It’s been tough few weeks for South Africans.
Under president Jacob Zuma, the country has been rocked by the kind of scandals that destroy political careers and unravel democracies. But not his.
In the last three years, South Africans have seen their once promising country get slapped with a recession, captured by the Guptas, caught up in the wave of unrest and disillusionment at elite universities, and declare a full scale war on journalists and advocates for free speech.
Since Mandela’s passing, there’s been a quiet yearning for the sort of hero who could offer the cheery aspiration which helped usher the country into democracy in 1994.
Sport has provided heroes who act as ambassadors for their countries in ways politicians couldn’t. From the Springboks to, before his downfall, Oscar Pistorius. Athletes are usually the country’s best ambassadors.
But in this particular moment of disaffection and fear, the person best poised to become that hero is sprinter Wayde van Niekerk. When the 25-year-old sprinter won gold by breaking the world record at the Rio Olympics in 2016, South Africans braced themselves for the arrival of a superstar. It’s continued on ever since.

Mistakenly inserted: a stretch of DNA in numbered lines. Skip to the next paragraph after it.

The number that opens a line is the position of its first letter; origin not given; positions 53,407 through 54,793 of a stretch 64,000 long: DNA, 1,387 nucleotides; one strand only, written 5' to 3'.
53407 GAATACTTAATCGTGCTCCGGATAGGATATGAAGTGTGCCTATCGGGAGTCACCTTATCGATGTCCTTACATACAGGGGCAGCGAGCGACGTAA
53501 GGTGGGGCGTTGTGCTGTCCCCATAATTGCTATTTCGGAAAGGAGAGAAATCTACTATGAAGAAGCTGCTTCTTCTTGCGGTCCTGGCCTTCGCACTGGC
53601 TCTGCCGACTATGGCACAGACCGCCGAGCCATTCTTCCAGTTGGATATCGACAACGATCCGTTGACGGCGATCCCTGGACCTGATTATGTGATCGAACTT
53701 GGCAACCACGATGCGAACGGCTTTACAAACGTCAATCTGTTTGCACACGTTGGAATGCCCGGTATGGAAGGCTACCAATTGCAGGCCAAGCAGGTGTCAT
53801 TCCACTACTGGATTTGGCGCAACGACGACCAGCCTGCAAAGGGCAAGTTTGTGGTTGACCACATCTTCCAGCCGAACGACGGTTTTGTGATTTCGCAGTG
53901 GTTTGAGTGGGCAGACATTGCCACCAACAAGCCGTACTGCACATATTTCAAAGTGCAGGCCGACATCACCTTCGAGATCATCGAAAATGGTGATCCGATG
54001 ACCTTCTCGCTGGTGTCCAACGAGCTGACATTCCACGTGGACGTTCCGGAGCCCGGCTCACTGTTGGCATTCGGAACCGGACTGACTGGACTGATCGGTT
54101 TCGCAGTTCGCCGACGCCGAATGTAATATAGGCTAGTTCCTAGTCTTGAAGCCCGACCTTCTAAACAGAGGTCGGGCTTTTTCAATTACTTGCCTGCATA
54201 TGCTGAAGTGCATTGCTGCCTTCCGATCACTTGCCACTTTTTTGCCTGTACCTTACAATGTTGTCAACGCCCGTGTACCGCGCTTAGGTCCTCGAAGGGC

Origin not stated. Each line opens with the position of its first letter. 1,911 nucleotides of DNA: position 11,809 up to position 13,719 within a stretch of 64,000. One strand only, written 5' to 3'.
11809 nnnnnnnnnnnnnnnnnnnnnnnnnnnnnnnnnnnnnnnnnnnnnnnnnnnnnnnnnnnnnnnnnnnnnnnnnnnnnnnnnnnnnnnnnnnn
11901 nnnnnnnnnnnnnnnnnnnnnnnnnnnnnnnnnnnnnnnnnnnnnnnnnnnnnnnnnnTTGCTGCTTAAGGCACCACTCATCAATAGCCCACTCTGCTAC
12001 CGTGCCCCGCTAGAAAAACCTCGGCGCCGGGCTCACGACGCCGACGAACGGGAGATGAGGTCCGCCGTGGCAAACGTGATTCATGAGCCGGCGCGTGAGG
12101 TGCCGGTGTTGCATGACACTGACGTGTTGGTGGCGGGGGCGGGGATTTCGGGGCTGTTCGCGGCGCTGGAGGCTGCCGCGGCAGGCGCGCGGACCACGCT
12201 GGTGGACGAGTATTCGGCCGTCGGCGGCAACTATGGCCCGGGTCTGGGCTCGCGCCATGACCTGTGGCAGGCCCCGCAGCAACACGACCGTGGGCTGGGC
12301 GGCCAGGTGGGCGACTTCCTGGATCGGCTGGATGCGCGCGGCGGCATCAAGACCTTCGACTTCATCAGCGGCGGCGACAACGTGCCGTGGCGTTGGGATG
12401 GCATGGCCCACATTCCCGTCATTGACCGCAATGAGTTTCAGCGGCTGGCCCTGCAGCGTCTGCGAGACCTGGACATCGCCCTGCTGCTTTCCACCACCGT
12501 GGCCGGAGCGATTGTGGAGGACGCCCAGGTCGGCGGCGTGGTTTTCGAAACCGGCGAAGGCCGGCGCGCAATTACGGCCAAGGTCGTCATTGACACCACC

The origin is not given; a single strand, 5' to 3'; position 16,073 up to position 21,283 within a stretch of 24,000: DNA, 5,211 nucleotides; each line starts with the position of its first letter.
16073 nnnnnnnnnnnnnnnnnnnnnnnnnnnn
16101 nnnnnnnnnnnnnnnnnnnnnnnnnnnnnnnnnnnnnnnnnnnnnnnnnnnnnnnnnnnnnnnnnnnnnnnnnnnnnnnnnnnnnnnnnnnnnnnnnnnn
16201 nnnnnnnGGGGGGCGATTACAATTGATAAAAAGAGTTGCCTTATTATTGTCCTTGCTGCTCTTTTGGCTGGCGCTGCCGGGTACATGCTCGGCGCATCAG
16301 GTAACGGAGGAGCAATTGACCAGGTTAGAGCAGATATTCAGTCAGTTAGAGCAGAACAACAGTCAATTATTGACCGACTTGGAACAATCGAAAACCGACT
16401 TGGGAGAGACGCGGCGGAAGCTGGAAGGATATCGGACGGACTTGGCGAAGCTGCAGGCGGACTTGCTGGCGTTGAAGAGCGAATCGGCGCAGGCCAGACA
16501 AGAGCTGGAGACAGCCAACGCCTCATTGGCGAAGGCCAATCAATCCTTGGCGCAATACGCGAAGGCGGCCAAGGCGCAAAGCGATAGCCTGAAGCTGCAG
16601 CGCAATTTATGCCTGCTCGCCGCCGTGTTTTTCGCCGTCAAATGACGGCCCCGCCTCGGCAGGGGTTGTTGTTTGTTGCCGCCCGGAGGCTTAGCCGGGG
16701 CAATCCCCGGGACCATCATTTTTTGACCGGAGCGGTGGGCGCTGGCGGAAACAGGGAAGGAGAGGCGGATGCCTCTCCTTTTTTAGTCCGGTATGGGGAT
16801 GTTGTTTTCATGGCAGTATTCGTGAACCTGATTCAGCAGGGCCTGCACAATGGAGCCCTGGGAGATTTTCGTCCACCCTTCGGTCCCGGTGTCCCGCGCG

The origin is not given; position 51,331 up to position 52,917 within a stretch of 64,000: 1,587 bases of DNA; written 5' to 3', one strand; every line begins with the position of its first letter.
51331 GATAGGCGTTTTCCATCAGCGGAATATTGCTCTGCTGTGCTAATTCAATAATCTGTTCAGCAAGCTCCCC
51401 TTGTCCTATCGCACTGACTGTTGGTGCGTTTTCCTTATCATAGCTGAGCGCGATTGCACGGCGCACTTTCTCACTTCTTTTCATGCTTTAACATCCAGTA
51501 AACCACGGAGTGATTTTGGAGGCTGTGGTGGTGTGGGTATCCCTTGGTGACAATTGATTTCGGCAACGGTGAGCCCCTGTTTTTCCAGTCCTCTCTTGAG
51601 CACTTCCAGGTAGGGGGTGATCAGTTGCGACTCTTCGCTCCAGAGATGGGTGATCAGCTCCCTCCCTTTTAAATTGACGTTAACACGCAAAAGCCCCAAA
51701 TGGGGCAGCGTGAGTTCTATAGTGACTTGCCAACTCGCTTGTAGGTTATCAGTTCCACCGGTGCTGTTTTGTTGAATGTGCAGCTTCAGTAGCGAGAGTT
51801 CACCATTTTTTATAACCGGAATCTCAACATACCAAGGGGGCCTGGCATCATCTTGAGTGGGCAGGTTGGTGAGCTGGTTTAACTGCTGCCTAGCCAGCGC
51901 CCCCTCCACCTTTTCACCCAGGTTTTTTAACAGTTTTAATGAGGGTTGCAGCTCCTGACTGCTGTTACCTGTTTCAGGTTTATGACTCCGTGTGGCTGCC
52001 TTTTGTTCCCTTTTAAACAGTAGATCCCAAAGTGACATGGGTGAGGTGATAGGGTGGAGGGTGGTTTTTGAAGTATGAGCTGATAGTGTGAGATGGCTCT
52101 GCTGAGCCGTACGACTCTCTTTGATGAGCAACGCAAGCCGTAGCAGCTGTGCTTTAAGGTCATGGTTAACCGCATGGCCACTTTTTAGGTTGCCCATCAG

Van Niekerk, who Usain Bolt crowned his successor as athletics global superstar, won gold in the 400m finals at world championships in London on Wednesday. The 25-year-old is hoping secure a double ahead of the 200m finals today (Thursday).
In South Africa, everything is about race. The only people who have managed to “transcend” those rigid categorizations are those who manage to make us proud on a global scale.
Wayde van Niekerk is a new national hero because he represents South Africa in the best light. His achievements feel personal, his wins belong to the country, and his potential is the same potential the founders of democracy saw in ordinary South Africans with ordinary possibilities.